Supreme Court Rules On Mahama’s Reopening Of Case Today

Supreme Court Rules On Mahama’s Reopening Of Case Today

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The legal wrangling over whether the Chairperson of the Electoral Commission (EC), Mrs Jean Adukwei Mensa, should testify in the 2020 presidential election petition has taken a new shape.

The Supreme Court will today rule on an application by the petitioner, former President John Dramani Mahama, seeking leave (permission) of the court to reopen his case to enable his lawyers to subpoena Mrs Mensa to appear before the court and testify as a “hostile witness”.

The lead counsel for the petitioner, Mr Tsatsu Tsikata, yesterday urged the court to grant his client the permission to reopen his case in the interest of “substantial justice”.

That was opposed by lawyers for the respondents (the EC and President Nana Addo Dankwa Akufo-Addo), who argued that the application was an attempt by the petitioner to force the EC Chairperson to enter the witness box by all possible means, even after the court had upheld her decision not to testify.

Tsatsu’s submissions

Mr Tsikata focused his arguments on two main grounds.

First, he submitted that Mrs Mensa had made it clear that she was ready to be cross-examined by the petitioner when she deposed to an affidavit challenging the petitioner’s application for interrogatories.

He said Mrs Mensa had indicated that the interrogatories were not necessary, as those questions could be asked during cross-examination.

Counsel, therefore, argued that the Chairperson of the EC had made clear representation that she would make herself available for cross-examination and, therefore, per Section 26 of the Evidence Act, the petitioner could rely on the presumption that the Chairperson of the EC would testify.

At that point, Justice Gertrude Torkornoo, one the seven justices hearing the petition, asked counsel the capacity in which Mrs Mensa would testify.

“She is coming as the witness of the petitioner in what could be described in common law as ‘hostile witness’,” Mr Tsikata answered.

The second leg of Mr Tsikata’s argument was that Mrs Mensa should be subpoenaed to testify to enable her to give an account of her stewardship during the December 2020 elections.

According to him, Mrs Mensa owed a duty to clear the minds of Ghanaians about any alleged misconduct on her part during the elections in 2020.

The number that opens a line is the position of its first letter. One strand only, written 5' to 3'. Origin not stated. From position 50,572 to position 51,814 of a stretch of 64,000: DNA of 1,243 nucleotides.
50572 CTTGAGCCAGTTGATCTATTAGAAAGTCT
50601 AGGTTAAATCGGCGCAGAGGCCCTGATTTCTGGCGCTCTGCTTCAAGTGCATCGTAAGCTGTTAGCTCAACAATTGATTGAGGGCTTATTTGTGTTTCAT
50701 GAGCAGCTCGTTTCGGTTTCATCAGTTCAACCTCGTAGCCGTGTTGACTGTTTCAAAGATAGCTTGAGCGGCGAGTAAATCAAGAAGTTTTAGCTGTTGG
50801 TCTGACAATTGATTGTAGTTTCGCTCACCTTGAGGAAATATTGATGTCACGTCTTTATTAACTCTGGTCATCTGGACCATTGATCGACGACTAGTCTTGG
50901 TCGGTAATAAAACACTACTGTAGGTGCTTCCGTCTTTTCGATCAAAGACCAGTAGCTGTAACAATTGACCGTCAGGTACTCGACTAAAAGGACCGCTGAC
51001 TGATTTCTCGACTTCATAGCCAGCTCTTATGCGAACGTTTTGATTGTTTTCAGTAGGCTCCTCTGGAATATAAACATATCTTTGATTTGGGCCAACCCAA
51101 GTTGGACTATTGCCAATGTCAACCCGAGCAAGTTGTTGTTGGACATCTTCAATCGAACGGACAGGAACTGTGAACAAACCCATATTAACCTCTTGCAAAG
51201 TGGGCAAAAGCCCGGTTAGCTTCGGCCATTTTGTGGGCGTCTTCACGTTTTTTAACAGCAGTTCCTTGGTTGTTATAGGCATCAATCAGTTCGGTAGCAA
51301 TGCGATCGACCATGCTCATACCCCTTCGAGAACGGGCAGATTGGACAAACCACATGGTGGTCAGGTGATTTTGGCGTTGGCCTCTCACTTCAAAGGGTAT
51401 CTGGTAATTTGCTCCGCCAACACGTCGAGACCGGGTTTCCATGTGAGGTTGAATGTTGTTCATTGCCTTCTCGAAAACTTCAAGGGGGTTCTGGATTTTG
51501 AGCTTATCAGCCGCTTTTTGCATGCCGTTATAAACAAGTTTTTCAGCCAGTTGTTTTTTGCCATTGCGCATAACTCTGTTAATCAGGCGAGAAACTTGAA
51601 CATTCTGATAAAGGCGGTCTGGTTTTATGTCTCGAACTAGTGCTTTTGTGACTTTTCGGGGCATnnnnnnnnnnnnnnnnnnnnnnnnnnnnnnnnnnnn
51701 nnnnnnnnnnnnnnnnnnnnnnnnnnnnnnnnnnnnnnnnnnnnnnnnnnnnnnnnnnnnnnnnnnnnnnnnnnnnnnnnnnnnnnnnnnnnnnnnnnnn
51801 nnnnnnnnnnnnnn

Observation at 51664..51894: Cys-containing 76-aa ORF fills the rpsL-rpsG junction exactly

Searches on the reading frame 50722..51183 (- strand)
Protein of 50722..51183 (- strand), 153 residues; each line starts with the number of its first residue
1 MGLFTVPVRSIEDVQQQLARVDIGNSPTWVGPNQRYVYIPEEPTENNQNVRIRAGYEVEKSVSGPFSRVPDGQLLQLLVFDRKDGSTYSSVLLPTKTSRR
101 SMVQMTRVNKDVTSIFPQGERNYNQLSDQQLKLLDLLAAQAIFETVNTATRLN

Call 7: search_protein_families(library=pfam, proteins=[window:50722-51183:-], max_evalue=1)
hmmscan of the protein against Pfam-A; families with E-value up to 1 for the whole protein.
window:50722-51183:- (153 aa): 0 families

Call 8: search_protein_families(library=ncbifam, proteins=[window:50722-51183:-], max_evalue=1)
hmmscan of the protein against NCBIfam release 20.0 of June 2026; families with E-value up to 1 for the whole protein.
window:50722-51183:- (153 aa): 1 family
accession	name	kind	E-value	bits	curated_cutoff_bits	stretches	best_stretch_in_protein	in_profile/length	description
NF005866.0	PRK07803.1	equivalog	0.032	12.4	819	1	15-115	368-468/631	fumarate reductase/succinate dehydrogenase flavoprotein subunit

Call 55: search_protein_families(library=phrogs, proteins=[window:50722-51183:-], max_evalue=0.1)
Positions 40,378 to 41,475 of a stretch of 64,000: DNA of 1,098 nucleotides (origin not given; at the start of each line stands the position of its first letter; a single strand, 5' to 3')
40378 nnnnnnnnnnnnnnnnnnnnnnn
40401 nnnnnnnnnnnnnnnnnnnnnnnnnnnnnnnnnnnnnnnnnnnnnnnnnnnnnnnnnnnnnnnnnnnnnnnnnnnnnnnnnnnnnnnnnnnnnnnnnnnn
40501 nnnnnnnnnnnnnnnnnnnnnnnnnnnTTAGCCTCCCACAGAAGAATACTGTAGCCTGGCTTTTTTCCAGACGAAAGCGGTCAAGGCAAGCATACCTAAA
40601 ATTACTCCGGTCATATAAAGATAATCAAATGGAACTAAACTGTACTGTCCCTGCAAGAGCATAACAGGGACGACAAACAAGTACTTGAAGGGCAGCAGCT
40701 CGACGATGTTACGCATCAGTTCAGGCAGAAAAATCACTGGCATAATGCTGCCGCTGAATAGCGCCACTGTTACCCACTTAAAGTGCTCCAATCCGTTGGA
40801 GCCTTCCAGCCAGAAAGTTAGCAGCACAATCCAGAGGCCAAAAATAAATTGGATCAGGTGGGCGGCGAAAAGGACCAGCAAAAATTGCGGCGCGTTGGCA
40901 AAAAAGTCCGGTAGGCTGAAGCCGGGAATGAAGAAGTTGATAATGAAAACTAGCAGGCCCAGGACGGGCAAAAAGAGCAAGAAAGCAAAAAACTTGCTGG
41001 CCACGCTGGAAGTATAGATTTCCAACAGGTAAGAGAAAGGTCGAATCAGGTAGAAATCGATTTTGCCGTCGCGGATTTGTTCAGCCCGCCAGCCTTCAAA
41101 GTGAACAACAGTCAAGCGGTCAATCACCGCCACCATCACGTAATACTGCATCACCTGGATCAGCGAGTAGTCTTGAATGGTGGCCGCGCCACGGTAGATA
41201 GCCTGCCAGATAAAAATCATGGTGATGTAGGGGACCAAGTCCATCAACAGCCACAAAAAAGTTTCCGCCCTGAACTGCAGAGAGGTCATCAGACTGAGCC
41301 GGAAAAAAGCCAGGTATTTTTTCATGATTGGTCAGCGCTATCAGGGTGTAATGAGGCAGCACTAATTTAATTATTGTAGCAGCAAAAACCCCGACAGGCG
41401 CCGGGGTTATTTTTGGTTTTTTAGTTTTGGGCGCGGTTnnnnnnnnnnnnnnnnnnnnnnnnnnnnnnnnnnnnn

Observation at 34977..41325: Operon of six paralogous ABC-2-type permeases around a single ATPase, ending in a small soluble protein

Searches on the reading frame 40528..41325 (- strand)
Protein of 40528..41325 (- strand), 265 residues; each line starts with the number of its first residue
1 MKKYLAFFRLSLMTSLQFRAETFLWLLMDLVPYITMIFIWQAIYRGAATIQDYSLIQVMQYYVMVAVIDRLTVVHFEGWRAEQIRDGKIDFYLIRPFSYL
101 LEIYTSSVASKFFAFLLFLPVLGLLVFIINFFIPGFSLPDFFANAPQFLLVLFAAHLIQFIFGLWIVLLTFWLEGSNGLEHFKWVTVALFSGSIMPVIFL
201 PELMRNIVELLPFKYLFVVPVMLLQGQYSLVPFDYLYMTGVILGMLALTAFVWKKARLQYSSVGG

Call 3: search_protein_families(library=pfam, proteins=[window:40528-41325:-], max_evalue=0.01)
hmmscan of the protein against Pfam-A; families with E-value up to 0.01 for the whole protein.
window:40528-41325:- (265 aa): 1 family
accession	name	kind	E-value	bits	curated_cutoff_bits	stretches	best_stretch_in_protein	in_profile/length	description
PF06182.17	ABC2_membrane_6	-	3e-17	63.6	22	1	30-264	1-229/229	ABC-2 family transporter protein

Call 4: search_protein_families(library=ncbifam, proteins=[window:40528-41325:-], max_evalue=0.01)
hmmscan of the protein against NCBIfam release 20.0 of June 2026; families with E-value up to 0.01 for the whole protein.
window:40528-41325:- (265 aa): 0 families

“She must be interested in letting the world know that she exercised her duties with due process,” counsel argued.


In his response, counsel for the EC, Mr Justin Amenuvor, described the application as an abuse of the court’s process and urged the court to dismiss it.

He argued that it was an attempt by the petitioner to patch his weak case with the introduction of new evidence from the Chairperson of the EC.

According to him, there was no settled practise or case law that allowed a party which had closed its case to reopen it and introduce new evidence through the other party.

Such a move, he said, would collapse the adversarial system of litigation in the country’s jurisprudence, where a party was not enjoined to help the case of his opponent.

Counsel for President Akufo-Addo, Mr Akoto Ampaw, for his part, contended that the application was basically opposing the EC’s decision not to adduce any evidence, which, in effect, meant that Mrs Mensa would not testify.

The decision by the EC not to adduce evidence, he argued, was affirmed by the court in its ruling on February 11, and as such if the court upheld the application by the petitioner, it meant it would have taken away what it had already granted the EC.

“The court cannot affirm and then disaffirm the right of the first respondent not to adduce evidence,” counsel said.

Petitioner’s case

In his petition, former President Mahama contended that no candidate won the 2020 presidential election and, therefore, the declaration of President Akufo-Addo as the winner of the election by Mrs Mensa was “null, void, unconstitutional and of no legal effect”.

He argued that as per the results announced by Mrs Mensa on December 9, 2020, no candidate garnered more than 50 per cent of the total valid votes cast, as required by Article 63(3) of the 1992 Constitution.

Former President Mahama, therefore, wants the Supreme Court to declare the declaration on December 9, 2020, as null and void and also order the EC to conduct a run-off between him and President Akufo-Addo.

He has also accused the EC of engaging in vote padding by deducting some of his votes and adding them to President Akufo-Addo’s.

Respondents’ answers

In their answers, President Akufo-Addo and the EC argued that the petition was incompetent, lacked merit and raised no reasonable cause of action.

It is their contention that the petition did not even meet the requirement of a presidential election petition, as stipulated in Article 64 (1) of the 1992 Constitution, and was, therefore, incompetent.

That, they argued, was because the petition made no allegation of infractions in the election at any of the 38,622 polling stations and 311 special voting centres.